Vital Friends: The People You Can't Afford to Live Without (Anglais) Relié – 1 août 2006
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What’s the quickest way to ruin a friendship? Can bosses actually learn something from marriages? Are very close friendships in the workplace such a bad thing?
These are just a few of the questions that #1 New York Times bestselling author Tom Rath asked when he embarked on a massive study of friendships. Along with several leading researchers, Rath pored through the literature, conducted several experiments, and analyzed more than 5 million interviews from The Gallup Organization’s worldwide database.
His team’s discoveries produced Vital Friends, a book that challenges long-held assumptions people have about their relationships. And the team’s landmark discovery — that people who have a “best friend at work” are seven times as likely to be engaged in their job — is sure to rattle the structure of organizations around the world.
Drawing on research and case studies from topics as diverse as marriage, management, and architecture, Vital Friends reveals what’s common to all truly essential friendships: a regular focus on what each person is contributing to the friendship — rather than the all-too-common approach of expecting one person to be everything.
The book includes a unique ID code that provides access to the Vital Friends Assessment and website. This groundbreaking test reveals which friends play each of the eight vital friendship roles in your life.
Tom Rath’s fast-paced and inviting storytelling takes a mountain of important research and makes it remarkably accessible and applicable. By the time you finish reading Vital Friends, you’ll see your family, friends, coworkers, and significant other in a whole new light.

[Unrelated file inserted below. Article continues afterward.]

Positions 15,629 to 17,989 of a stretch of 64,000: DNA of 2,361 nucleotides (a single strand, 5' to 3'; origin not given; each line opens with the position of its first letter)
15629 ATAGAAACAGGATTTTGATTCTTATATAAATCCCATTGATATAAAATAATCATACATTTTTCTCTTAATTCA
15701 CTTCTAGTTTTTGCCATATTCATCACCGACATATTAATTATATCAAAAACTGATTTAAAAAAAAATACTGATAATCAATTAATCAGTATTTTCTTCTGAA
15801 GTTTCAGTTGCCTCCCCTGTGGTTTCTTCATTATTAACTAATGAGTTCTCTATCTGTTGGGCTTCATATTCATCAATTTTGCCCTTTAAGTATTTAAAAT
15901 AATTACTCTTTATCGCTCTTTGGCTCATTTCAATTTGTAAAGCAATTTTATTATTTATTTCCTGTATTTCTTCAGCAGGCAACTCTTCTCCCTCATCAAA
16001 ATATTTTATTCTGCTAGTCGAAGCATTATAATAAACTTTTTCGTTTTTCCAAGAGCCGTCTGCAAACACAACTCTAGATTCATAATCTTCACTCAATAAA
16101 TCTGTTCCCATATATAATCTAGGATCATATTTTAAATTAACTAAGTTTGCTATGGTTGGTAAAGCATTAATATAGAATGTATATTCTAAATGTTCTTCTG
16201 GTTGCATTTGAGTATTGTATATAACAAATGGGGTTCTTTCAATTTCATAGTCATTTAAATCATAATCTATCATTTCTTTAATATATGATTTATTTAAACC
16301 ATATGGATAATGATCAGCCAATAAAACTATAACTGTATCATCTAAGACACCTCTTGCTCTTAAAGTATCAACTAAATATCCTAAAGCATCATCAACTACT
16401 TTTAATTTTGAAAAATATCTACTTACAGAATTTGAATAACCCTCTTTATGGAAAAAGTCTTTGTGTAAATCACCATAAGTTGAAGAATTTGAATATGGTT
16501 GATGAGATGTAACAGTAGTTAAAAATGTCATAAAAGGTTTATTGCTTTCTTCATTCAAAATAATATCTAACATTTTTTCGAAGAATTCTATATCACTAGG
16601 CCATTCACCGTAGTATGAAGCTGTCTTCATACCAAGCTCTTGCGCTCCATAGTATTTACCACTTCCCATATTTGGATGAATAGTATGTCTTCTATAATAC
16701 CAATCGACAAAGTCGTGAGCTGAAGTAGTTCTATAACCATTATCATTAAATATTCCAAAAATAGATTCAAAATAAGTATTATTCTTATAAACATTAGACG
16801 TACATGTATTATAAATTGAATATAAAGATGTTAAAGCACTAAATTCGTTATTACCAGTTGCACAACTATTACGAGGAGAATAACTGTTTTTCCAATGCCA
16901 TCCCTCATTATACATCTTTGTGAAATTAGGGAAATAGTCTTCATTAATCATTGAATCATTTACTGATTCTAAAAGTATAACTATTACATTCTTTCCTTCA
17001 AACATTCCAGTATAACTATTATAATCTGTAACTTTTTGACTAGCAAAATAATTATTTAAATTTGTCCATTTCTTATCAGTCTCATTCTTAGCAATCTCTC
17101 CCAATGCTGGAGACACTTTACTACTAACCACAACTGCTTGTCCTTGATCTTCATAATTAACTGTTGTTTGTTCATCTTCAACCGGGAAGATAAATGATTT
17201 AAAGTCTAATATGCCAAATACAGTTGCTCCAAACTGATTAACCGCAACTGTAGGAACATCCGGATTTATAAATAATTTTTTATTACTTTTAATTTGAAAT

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Selon Rath, nous sous-estimons dans de nombreux domaines - santé, motivation au travail etc. - l'importance d'avoir des amis.
Exemple de conséquence concrète, pour un employeur : pour développer l'attachement des salariés à l'entreprise, il faut en priorité renforcer l'attachement des salariés entre eux !
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This book continues on in Gallup's use of theory that asks us all to not expect people to be what they are not, and tries to help people be who they were created to be.
If your friend is an encourager, let them encourage, but they might not be the strongest mentor that you will have in your life. Do not put your friends into roles they are not capable of fulfilling - have lots of friends - Rath makes all these good points and more in his book, "Vital Friends."
An easy read, Vital Friends explores why relationships are important to success in life, career, family and more. This book is worth reading - another good effort from the folks at Gallup, and Tom Rath.
* One is that having friends at work is very beneficial to the employer. With a best friend at work, you are much more likely to be productive. Without a best friend at work, there's only a 1 in 12 chance you'll feel engaged! With three good friends at work you are 96% more likely to be extremely satisfied with your life. (All the numbers are from a Gallup poll.)
* The second point he makes is that you can't expect all your friends to be all things to you. He says different friends fullfill different needs and describes the different types of friends:
+ Motivators and coaches
+ They push you
+ They know our strengths
+ They provide moral support
+ Stand up for you
+ Sing your praises
+ "Thrive on your accomplishments and happiness"